Salem bin Laden
|Salem bin Laden|
4 January 1946|
Jeddah, Saudi Arabia
29 May 1988 (aged 42)|
|Occupation||Chairman of Saudi Binladin Group|
|Parent(s)||Mohammed bin Laden|
Considered the eldest son of Mohammed bin Laden, the founder of Saudi Binladin Group and a half-brother of Osama bin Laden. Bin Laden was educated at Millfield and acted as the patriarch of the bin Laden family after the 1967 death of his father. Salem managed the family's extensive investment portfolio and was in charge of family income distribution. He also oversaw the individual education plans for each of his (half-) brothers and (half-) sisters. Just like his father, he highly valued close relationship of the bin Ladens with the Saudi royal family. He provided means and support to the family during the Mecca uprising of 1979.
Salem bin Laden died on 29 May 1988, when he accidentally drifted into high voltage electrical power lines adjacent to the Kitty Hawk Field of Dreams Ultra-Lite Flying Field at the edge of Schertz, a northeastern San Antonio suburb. The Sprint ultralight aircraft he was flying fell 115 feet to the ground after the wire strike. Salem, who was not wearing a safety helmet, died of head injuries from the resulting fall. The National Transportation Safety Board did not conduct an accident investigation since the aircraft was an ultralight aircraft, which was not covered under their mandate due to exemption while operating under FAR Part 103 Provisions required by Federal law. The Schertz Police, who attended to the incident, stated in the report that Salem died in a freak accident.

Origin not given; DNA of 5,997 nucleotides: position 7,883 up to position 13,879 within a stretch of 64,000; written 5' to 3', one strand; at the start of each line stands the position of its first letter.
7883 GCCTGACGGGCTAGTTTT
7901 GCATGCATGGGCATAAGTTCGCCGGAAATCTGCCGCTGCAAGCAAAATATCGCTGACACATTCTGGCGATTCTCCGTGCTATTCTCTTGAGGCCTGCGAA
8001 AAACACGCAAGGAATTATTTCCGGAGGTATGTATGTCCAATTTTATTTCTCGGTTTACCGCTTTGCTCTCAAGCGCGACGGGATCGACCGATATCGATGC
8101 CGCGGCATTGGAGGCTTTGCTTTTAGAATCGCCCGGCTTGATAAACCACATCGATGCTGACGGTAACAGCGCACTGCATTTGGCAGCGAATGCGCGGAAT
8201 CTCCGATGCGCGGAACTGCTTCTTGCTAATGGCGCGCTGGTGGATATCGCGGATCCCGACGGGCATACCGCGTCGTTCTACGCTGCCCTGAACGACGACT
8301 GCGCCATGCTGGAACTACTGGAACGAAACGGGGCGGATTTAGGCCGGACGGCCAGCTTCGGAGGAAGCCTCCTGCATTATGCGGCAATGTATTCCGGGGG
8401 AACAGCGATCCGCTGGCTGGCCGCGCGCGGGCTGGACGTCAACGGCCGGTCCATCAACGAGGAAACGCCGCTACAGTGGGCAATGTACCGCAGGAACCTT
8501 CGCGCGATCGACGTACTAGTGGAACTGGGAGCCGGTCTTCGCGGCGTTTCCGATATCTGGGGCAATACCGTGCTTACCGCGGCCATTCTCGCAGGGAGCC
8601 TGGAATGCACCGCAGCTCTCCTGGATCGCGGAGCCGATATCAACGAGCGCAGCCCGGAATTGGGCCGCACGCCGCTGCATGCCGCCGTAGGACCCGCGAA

A third plane crash claimed more members of the Bin Laden family on 31 July 2015 when a light aircraft carrying Osama Bin Laden's half sister Sana and his stepmother Rajaa Hashim crashed at Blackbushe airport in Hampshire, England.
- Coll, Steve (2008). The Bin Ladens: an Arabian family in the American century. United States: Penguin Press. ISBN 978-1-59420-164-6. Retrieved 2010-09-14.
- Bergen, Peter, "Holy War, Inc.", 2001.
- ‘The Bin Ladens’ By Steve Coll, March 31, 2008, New York Times